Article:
Triple-negative breast cancer survivor finds success with integrative medicine
Jewel Johnson was diagnosed with triple-negative breast cancer in December 2019 at age 57. She’d visited her primary care physician in Houston after feeling a lump in her breast, and the biopsy results confirmed it was cancer.
At the time, Jewel hadn’t heard of triple-negative breast cancer, and she didn’t feel like her physicians were giving her the information she needed.
“I didn’t feel comfortable because I felt rushed and nothing was being explained to me,” she says.
Soon after her diagnosis, Jewel called a friend to discuss her situation. A friend of the friend overhead their conversation.
“I’d never seen or met this woman, but she told my friend to tell me to get off the phone and go online and make an appointment at MD Anderson,” says Jewel. “From there, my story only got better.”
Triple-negative breast cancer treatment
It turns out the woman who advised Jewel to seek treatment at MD Anderson was an employee there and also a breast cancer survivor. She knew Jewel would receive the best cancer care at MD Anderson.
Jewel started with 16 rounds of chemotherapy to help shrink her tumor. Then Singh and Clemens performed a lumpectomy and breast reconstruction surgery, respectively, on the same day. After that, she had six weeks of radiation therapy, which she completed on Oct. 30, 2020.
Jewel enrolled in a clinical trial that looked at whether it was beneficial to shorten the duration of radiation therapy from six weeks to four weeks, but Jewel was assigned to the control group, which receives the standard six weeks.
“They’re still monitoring my treatment and looking for differences about how the body is affected,” she says. “I just want to be an advocate. Use me for whatever you need so that this disease can have more viable treatments.”
In August 2020, Jewel learned she was in remission.
From her psychiatrist Rachel Lynn, M.D., to her massage therapist, to her nutritionist, to her psychologist Aimee Christie, Ph.D., everyone played an integral role in keeping her healthy – both physically and mentally.
Jewel’s massage therapy helped ease her neuropathy symptoms, and her nutritionist guided her on what to eat and how to eat, which helped with her weight loss during treatment.
“After meeting with Dr. Christie several times, she said I’d be a great candidate for the IM Healthy program,” says Jewel. “She was right.”
IM Healthy program helps Jewel make healthy changes
The Integrative Medicine Center’s IM Healthy program helps guide patients and survivors through behavior changes to improve their overall health. The group meets weekly, and meetings are led by a health psychologist.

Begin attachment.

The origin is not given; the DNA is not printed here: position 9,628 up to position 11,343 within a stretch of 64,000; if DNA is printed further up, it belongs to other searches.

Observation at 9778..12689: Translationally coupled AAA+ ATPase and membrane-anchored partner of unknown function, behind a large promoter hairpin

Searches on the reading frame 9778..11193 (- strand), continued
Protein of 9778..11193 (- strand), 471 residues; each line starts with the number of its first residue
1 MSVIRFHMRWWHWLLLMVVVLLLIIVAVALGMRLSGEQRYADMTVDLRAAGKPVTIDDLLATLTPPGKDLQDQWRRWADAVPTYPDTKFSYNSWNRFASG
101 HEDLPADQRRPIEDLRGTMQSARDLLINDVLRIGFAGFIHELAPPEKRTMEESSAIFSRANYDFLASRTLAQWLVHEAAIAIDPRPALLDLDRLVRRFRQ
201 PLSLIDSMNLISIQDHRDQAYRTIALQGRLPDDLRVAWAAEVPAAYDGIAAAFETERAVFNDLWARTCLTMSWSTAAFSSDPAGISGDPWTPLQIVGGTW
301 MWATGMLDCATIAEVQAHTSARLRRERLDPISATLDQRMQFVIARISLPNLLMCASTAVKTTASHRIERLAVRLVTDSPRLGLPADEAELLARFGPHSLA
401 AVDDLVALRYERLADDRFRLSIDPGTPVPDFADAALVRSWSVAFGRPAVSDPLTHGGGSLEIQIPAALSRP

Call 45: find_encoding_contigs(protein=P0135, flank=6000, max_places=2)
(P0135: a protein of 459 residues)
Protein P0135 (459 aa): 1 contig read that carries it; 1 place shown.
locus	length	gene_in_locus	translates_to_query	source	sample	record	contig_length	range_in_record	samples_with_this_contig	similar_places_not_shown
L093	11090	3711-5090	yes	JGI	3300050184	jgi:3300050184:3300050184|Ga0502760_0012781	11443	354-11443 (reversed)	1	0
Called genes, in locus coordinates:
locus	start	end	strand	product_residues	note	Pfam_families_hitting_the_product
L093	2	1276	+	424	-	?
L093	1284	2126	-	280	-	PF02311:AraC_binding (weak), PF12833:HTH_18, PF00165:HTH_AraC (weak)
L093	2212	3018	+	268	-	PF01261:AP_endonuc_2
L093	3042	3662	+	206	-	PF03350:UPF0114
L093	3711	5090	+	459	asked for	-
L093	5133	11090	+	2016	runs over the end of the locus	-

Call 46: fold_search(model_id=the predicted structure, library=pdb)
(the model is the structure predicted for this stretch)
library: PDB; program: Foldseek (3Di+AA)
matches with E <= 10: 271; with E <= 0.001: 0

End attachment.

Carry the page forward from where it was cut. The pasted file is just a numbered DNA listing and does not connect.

“This program has been a godsend,” says Jewel. “We have our ups and downs, our cries and our laughs, but we all support one another.”
One aspect of the program is goal setting. Jewel’s goals included drinking more water and increasing her movement.
“With triple-negative breast cancer, there’s no medicine you can take to keep recurrence at bay,” she says. “That’s where integrative medicine comes in. Nutrition. Exercise. Peace of mind. Sleep. That’s been my follow-up medicine for triple-negative breast cancer.”
Participation in the program has helped Jewel stay focused and learn how to deal with her emotions.
“When it’s time for scans, everybody’s rooting for you, praying for you, encouraging you,” she says. “I didn’t realize survivorship can be harder than going through the actual treatment. Without this program, I don’t know where I would have been in my survivorship journey.”
Not slowing down after triple-negative breast cancer treatment
Jewel shares recipes and wellness tips she’s learned with everybody.
“You don’t know who’s going to get cancer, so we want to prevent it upfront,” she says. “During radiation, I finally got the courage to post on social media, so I’d post my recipes and juices. I share with everyone I encounter.”
This includes her own family.
“I’d always been in relatively good health and worked out regularly, so I thought my transition to this healthier lifestyle after cancer would be easy, but it was harder than I expected, especially with other family members in my household,” says Jewel. “If I see my kids with fast food, I’m going to want it. But that’s why I stay in the IM Healthy program, so I always keep my focus.”
Since Jewel joined the program, her husband has also made some lifestyle changes, including eliminating red meat from his diet. He’s also learned how to cook healthy meals for her.
Jewel is thankful for her support system, but she understands all patients don’t have one. She encourages other patients to advocate for themselves.
“After receiving my cancer diagnosis, I asked my previous doctor if they take a holistic approach and treat the whole person,” says Jewel. “He just looked at me like he didn’t know what I was talking about. But MD Anderson does that. They treat the whole person, not just the disease.”
Asking those types of questions helped Jewel identify the type of care she wanted and where to go to get it.
“Figure out what you need and ask questions,” she says. “Even if your oncologist can’t provide it, they will have the resources to help you. If it weren’t for Dr. Ramirez, Dr. Christie and the IM Healthy program, it would have been a lot more difficult to navigate my cancer treatment. They were phenomenal.”
Jewel recently enrolled in the IM Fit program, which focuses on lifestyle changes to promote slow weight loss. She plans on participating in as many programs as possible because she knows survivorship is a lifelong journey.